Virologically suppressed adolescents aged 12 years or older who weigh at least 35 kg are eligible for treatment with cabotegravir and rilpivirine. Patients must be on a stable antiretroviral regimen and have no history of treatment failure or resistance to either cabotegravir or rilpivirine.


Before initiating the long-acting injectable, an oral 28-day lead in period using 30 mg cabotegravir and 25 mg rilpivirine daily can assess tolerability of the individual components of the regimen.

The therapy is injected intramuscularly by a health care provider into the gluteal muscle as two separate injections and is initiated on the last day of the oral lead in or a patient’s current regimen.

Dosing regimens for adolescents are the same as for adult patients. For once-monthly regimens, the initiation dose is cabotegravir 600 mg/rilpivirine 900 mg, followed monthly with cabotegravir 400 mg/rilpivirine 600 mg. For bimonthly regimens, the initiation dose of cabotegravir 600 mg/rilpivirine 900 mg is administered once monthly for two doses, followed by maintenance treatment with the same dose every 8 weeks.

Although residual concentrations of each component may remain for up to 1 year or longer after injection, an alternative ART regimen should be initiated within 1 month of discontinuing cabotegravir and rilpivirine.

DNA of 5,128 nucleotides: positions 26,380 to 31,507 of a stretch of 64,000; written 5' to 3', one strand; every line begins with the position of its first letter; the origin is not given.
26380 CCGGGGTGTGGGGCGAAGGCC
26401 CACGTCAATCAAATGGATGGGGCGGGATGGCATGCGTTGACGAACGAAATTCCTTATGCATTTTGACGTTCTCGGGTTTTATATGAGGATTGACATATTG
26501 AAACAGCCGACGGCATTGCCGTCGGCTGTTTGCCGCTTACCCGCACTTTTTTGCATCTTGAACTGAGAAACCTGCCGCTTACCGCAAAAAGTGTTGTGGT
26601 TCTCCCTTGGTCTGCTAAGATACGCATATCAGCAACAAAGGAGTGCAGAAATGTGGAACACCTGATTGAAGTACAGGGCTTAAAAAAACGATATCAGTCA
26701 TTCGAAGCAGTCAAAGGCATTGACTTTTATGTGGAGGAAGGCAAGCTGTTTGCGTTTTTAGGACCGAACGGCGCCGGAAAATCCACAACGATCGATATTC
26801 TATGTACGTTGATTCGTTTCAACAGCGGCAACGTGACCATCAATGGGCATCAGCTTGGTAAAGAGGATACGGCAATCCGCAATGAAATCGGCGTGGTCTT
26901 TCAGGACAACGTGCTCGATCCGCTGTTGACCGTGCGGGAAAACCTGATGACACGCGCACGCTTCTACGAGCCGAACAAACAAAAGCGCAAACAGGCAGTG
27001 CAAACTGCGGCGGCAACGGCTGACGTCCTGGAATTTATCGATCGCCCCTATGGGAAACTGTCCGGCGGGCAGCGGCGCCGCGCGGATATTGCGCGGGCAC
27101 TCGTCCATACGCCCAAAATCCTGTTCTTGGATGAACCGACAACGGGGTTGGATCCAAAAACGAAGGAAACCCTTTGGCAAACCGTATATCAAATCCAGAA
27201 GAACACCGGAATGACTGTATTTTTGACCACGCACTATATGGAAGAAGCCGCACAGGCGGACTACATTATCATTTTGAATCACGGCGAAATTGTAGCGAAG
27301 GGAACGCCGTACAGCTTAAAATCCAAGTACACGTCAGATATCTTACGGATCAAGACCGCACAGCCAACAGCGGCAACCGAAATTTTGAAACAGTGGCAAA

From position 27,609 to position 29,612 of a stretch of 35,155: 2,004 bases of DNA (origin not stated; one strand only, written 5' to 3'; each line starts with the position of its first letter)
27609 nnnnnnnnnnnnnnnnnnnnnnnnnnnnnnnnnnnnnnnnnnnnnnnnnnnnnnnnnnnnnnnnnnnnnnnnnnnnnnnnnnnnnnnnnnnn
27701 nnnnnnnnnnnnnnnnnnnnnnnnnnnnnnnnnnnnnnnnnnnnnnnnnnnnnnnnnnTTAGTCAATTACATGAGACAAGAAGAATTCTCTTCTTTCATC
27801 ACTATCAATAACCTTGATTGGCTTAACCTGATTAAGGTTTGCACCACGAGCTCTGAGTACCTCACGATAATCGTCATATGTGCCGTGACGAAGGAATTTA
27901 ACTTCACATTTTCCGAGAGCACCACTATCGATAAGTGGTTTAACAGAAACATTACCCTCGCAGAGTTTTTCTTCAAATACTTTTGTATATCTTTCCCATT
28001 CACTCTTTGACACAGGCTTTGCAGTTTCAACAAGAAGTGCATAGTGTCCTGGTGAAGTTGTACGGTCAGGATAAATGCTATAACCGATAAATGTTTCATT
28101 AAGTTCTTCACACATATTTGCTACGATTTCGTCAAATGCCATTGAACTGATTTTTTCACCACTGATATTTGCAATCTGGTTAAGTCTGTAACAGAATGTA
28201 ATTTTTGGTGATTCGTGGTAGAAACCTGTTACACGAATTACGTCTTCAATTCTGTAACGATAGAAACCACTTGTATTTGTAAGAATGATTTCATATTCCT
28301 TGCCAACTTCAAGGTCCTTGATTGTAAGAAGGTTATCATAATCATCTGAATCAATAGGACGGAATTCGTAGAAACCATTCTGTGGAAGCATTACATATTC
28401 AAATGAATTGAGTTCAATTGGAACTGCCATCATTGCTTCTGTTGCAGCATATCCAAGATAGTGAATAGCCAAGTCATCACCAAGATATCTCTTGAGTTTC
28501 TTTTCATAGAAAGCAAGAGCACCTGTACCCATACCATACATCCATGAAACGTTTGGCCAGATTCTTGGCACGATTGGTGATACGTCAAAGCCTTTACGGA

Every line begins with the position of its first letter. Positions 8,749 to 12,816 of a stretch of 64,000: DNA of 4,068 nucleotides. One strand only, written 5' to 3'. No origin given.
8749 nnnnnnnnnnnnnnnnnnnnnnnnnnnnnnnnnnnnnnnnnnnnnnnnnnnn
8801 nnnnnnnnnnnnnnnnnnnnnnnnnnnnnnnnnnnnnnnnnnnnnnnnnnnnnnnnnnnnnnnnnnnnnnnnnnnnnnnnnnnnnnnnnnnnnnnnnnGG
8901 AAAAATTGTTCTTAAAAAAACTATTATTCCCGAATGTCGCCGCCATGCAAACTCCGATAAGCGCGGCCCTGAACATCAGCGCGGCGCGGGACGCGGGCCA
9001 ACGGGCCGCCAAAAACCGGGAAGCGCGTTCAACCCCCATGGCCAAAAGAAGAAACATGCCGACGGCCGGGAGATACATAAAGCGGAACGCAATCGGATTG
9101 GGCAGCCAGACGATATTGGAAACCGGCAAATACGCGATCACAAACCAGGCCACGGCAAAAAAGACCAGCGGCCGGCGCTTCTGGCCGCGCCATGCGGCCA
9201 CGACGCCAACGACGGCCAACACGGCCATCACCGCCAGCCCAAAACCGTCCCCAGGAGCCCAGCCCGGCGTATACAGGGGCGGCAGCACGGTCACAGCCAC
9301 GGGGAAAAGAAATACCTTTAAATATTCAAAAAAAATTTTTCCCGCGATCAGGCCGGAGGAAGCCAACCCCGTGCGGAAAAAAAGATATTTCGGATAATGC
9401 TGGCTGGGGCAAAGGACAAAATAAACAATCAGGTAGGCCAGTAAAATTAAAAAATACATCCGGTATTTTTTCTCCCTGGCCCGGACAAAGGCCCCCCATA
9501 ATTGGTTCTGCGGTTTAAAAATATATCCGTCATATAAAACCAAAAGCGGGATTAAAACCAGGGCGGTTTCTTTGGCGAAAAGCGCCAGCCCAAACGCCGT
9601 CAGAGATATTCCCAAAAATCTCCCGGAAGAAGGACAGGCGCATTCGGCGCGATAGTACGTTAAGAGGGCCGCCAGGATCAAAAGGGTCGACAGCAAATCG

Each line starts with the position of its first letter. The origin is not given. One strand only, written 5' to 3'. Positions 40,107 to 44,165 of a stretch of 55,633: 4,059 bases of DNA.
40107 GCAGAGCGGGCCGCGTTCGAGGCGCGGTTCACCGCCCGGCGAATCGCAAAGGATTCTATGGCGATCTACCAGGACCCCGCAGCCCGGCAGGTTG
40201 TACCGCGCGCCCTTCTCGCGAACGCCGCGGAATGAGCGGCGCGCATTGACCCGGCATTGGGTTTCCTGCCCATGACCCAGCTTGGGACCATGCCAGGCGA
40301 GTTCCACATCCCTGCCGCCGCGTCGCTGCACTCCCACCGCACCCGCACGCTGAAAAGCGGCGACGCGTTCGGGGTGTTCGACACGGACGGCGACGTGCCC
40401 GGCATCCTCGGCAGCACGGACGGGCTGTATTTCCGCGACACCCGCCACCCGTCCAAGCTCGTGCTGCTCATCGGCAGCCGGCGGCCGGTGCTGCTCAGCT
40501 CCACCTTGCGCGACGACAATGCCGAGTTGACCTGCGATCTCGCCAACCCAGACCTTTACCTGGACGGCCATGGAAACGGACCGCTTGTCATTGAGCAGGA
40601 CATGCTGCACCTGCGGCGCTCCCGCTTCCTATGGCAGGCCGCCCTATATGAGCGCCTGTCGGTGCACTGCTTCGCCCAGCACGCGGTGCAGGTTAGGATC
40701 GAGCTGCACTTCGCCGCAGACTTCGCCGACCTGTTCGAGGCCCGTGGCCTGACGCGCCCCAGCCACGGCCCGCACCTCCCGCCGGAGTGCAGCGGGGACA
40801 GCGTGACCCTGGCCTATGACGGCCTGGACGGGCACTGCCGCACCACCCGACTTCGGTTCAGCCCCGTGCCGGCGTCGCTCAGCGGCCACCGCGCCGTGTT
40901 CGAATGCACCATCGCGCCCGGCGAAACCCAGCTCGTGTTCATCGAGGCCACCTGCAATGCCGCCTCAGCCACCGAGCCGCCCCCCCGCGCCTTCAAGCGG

Efficacy and safety

The FDA approval for adolescents was supported by efficacy data from studies conducted among adults, and a Week 16 interim analysis of the multicenter phase 1/2 More Options for Children and Adolescents (MOCHA) trial to confirm dosing strategies and assess safety, tolerability and efficacy among children aged 12 to 17 years old.

Data from the interim analysis of 23 adolescents in the United States who were enrolled in MOCHA showed that 61% of participants reported adverse effects, with injection site pain accounting for most reports. Additionally, the results showed the regimen was reaching goal pharmacokinetic levels in the adolescent population.

More recently, researchers presented 24-week data from MOCHA at the Conference on Retroviruses and Opportunistic Infections that showed the long-acting regimen safely suppresses HIV in adolescents when administered every 8 weeks.

Among 144 adolescents enrolled in the trial, all but three had completed visits through 24 weeks. There were no recorded virologic failures among the participants, who almost universally indicated that they preferred the long-acting therapy. Just over a third of them reported injection site reactions, which mostly resolved within a week, the researchers reported.

Looking into the future

Data on the use of long-acting injectable cabotegravir and rilpivirine in patients with adherence concerns, and adolescents specifically, are still being collected. The combination is currently the only long-acting injectable ART on the market. However, long-acting injectables are emerging as a treatment strategy for various disease states with advances in pharmacotherapy.

By Lauren Steil, PharmD and Kati Shihadeh, PharmD, BCIDP



Source : Healio